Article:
There aren’t enough wind turbines in the world to outpower humankind’s appetite for energy, a study by University of Oregon researcher Richard York has found.
Photovoltaic cells haven’t outgenerated the growing demand, on average, in the 130 countries that comprise much of the inhabited world, York found in a study that will appear in an upcoming issue of Nature Climate Change journal.
All the alternative energy types developed over the past half-century, including nuclear power, have done little to stem the use of fossil fuels anywhere on the globe, York found in an analysis of 4,000 data points collected by the World Bank. Fossil fuel consumption grows right alongside all of them.
“Adding energy sources spurs demand beyond what it was before,” York said. “When wind turbines are added, you don’t notice less additional growth in fossil fuels.”
York, an associate sociology professor who specializes in environmental studies, said it doesn’t mean that campaigns to increase the use of solar and other green energy forms aren’t important.
“If we’re not going to use fossil fuels, we’re going to need to have something else,” he said. “But we shouldn’t think that just adding solar cells is going to prevent other energy use.”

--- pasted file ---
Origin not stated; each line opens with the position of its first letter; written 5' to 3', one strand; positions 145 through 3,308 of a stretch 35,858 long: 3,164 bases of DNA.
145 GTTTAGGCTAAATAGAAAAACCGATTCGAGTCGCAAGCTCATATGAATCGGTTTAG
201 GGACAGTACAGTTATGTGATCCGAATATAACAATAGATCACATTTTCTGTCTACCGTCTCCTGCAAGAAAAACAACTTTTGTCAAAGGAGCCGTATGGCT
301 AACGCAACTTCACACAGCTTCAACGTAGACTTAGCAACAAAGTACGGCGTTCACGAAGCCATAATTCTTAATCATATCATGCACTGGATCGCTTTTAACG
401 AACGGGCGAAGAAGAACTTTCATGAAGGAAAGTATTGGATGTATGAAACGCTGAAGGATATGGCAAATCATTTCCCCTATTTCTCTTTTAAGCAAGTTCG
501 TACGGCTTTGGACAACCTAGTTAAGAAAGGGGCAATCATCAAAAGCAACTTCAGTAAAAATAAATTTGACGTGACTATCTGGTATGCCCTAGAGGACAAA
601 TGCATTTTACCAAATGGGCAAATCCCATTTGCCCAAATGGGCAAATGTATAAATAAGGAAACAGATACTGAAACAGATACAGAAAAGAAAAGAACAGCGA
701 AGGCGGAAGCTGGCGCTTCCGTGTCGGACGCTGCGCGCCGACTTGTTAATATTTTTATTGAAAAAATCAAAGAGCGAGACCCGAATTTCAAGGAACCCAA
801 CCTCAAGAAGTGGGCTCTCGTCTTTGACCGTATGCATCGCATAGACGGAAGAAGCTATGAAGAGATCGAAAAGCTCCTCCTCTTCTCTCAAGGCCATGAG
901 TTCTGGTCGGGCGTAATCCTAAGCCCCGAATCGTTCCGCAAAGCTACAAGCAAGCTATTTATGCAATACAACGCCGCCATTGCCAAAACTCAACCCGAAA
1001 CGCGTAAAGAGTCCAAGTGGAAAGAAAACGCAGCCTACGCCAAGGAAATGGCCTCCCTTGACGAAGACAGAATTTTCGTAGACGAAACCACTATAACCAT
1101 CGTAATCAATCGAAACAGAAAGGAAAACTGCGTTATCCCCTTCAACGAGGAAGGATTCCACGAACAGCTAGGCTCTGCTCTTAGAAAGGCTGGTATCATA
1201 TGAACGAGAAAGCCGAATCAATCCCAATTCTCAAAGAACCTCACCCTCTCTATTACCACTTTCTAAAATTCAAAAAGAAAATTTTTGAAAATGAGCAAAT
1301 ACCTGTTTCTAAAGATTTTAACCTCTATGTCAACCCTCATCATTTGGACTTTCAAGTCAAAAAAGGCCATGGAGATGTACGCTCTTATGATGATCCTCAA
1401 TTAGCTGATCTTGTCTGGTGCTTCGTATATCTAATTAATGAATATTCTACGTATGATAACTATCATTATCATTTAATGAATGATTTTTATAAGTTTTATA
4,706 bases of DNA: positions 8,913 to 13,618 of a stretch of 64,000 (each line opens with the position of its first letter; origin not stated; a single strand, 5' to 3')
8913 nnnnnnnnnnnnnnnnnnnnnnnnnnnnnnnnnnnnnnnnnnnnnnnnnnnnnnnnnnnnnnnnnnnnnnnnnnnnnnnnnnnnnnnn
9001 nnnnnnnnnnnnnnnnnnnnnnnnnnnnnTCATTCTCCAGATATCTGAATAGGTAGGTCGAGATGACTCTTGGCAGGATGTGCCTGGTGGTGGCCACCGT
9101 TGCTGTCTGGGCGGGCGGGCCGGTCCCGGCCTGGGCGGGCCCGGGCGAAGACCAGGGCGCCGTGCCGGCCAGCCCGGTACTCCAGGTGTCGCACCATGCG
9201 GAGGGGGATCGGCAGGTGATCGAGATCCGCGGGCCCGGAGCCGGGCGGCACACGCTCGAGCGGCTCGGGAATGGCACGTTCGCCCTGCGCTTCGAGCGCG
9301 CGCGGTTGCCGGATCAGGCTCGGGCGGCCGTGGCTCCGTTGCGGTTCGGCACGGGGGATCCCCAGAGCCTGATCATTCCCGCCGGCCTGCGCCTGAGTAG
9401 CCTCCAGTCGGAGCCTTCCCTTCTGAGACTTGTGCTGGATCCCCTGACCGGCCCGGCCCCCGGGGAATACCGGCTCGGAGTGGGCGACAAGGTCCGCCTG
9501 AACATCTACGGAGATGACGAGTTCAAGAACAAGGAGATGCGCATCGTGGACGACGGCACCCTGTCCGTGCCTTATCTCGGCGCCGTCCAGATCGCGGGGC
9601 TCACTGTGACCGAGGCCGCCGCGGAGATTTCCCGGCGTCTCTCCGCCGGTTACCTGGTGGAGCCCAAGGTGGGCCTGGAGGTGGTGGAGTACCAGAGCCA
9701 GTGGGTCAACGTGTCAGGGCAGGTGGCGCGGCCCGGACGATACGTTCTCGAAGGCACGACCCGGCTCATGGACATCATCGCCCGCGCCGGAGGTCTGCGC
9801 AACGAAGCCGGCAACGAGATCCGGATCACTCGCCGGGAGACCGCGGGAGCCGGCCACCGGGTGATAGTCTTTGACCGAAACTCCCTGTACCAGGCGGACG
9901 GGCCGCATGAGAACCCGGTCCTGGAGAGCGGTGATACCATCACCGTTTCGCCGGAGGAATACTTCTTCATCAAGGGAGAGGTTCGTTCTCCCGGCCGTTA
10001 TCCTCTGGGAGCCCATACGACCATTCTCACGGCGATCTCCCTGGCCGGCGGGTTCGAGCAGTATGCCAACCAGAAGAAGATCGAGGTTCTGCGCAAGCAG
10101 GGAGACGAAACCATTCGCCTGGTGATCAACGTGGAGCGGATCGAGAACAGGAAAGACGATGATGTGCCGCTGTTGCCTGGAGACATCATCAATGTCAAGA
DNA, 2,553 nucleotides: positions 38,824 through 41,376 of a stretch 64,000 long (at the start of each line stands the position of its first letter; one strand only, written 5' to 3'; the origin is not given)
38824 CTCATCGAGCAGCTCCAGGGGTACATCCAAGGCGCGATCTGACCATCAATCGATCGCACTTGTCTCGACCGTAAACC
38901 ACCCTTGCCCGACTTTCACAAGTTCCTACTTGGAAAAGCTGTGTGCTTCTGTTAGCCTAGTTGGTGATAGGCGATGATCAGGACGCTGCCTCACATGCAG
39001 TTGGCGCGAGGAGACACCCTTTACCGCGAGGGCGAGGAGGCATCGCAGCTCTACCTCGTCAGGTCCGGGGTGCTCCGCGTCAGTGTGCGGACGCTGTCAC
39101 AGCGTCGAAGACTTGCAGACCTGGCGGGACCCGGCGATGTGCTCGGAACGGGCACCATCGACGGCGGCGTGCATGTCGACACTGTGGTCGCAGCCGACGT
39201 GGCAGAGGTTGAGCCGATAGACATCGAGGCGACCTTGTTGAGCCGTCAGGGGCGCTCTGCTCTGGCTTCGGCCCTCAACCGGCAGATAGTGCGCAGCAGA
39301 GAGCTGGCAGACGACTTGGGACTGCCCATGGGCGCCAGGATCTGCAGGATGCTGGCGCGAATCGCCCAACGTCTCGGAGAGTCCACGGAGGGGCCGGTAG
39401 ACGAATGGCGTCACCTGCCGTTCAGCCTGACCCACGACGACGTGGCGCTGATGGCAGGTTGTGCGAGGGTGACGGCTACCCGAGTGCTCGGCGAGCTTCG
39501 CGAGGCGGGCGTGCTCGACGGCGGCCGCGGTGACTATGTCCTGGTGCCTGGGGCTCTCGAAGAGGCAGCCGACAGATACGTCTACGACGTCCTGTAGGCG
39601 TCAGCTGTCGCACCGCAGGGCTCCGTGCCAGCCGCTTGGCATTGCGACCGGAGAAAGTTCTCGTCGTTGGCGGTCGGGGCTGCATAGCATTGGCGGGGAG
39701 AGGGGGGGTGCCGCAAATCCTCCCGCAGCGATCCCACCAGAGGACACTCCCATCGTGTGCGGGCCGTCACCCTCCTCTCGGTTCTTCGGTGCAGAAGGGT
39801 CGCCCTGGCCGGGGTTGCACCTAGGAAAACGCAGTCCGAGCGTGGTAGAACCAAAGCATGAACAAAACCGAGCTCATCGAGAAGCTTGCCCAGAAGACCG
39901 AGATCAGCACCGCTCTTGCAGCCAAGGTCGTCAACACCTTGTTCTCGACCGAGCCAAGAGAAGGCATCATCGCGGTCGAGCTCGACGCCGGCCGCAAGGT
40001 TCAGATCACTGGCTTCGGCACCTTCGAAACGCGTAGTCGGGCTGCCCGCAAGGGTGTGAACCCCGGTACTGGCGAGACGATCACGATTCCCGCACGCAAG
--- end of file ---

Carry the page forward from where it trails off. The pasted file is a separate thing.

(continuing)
His study, completed last summer, contradicts an operating assumption of the International Panel on Climate Change – the global body that tries to understand the science of climate change – that any alternative energy that comes online will displace fossil fuels.
“If we’re going to make policies to try and stop using fossil fuels, we need to think more systematically about doing that rather than just focusing on technological development and hoping that adding other sources will just naturally displace fossil fuels on the energy market,” York said.
To even the score between alternative and fossil fuel energy, countries will have to suppress demand for fossil fuels with carbon taxes or cap and trade systems, he said.
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